Once I got the early 4-display test PCBs from OSH Park, the pieces started falling into place.
I was able to buy about 380 display modules. Each display controller could handle 16x12 segments, which I could arrange into 6x4 7-segment (really 8 w/ the dot) panels. 14 of these was 336 modules, leaving me room to spare for failures. And thanks to the chip's versatile use of address pins, I could easily fit them all on to the same bus.
I put together a full 6x4 module PCB, sent it off, and almost immediately realized that I had made a crucial mistake. (Insert forehead slap emoji here.) In the process of renaming some pins I had forgotten to hook up one of the address lines! I ordered some more from Elecrow via DHL and began bodge-wiring up a few boards.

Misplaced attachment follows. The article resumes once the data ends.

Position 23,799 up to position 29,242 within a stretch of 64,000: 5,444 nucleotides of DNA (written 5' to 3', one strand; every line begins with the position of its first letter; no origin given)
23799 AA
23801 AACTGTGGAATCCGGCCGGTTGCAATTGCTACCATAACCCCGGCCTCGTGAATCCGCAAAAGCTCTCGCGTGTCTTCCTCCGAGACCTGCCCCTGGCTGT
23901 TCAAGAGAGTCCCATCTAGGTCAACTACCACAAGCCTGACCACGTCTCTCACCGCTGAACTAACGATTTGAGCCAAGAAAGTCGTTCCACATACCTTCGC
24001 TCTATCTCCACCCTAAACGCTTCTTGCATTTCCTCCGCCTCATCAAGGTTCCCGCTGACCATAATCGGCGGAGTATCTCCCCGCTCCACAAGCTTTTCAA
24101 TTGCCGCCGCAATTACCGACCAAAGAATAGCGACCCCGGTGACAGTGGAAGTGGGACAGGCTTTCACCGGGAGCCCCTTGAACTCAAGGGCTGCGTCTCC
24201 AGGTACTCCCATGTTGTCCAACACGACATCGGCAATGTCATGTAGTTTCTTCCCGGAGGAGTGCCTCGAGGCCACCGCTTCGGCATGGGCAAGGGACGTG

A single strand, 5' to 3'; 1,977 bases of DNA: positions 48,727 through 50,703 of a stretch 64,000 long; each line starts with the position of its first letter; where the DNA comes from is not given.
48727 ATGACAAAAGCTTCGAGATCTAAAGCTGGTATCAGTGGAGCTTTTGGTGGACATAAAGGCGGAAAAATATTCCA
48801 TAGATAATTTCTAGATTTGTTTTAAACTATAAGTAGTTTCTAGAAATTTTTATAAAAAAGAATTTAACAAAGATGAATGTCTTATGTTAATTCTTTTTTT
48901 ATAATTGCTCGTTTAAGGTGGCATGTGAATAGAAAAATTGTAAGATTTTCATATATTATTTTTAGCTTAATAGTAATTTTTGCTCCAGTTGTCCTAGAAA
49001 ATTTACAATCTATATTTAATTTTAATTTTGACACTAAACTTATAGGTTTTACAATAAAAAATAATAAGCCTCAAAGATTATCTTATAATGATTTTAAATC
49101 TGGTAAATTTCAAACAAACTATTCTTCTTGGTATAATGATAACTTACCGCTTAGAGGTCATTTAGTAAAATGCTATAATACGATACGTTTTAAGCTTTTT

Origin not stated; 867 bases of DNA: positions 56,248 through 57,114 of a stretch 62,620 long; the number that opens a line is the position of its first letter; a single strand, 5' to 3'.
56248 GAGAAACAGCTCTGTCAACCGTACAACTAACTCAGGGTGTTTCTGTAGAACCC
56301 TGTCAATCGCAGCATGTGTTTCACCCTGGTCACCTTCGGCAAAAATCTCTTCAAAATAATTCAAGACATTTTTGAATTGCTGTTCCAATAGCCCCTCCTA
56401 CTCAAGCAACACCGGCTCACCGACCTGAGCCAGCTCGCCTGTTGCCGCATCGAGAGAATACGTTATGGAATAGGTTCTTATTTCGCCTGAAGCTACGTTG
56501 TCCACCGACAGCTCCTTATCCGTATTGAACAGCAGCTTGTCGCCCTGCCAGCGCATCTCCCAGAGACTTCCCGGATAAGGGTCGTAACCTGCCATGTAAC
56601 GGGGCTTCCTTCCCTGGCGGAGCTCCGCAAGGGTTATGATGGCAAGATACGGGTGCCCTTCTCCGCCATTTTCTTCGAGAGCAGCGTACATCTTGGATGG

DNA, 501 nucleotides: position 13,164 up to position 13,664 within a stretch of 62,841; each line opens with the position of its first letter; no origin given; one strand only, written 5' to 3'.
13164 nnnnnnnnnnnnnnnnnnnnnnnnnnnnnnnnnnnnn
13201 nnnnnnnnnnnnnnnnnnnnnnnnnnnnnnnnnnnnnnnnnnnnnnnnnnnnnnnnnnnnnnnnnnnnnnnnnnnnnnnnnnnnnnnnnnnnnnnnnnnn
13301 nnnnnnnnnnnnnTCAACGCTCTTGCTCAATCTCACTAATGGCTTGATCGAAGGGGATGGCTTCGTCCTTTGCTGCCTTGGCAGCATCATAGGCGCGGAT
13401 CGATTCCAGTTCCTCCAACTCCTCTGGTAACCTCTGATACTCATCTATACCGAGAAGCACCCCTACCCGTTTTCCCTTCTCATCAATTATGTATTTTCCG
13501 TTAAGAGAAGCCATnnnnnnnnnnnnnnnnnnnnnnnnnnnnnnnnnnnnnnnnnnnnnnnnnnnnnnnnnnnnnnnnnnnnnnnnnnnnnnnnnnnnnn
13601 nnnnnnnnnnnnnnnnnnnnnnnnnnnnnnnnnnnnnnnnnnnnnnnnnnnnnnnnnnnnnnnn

(Yes, I use autorouters. As an artist, I like the strange, synthetic appearance, and it lets me work much more quickly. I do hand-route differential pairs.)
Just as well, ordering another round of boards gave me time to get a stencil and learn how to properly paste my boards (bad examples visible below).
Here are some views of the assembly process:
Attaching the panels together turned out to be a bit of a challenge. I had in mind that I would solve the mechanical attachment stuff with some magic powder later in the process. Lesson learned, always make sure you have some kind of mounting points, even teensy... and don't half-butt your connectors.
I ended up taking pins from 0.1" header, finding the most flat surface in our condo, and laying them flat across the board-edge connector pads to connect the boards together:
(I'll grab a picture of the final connected versions next time I have it open.)
and before I knew it... first light!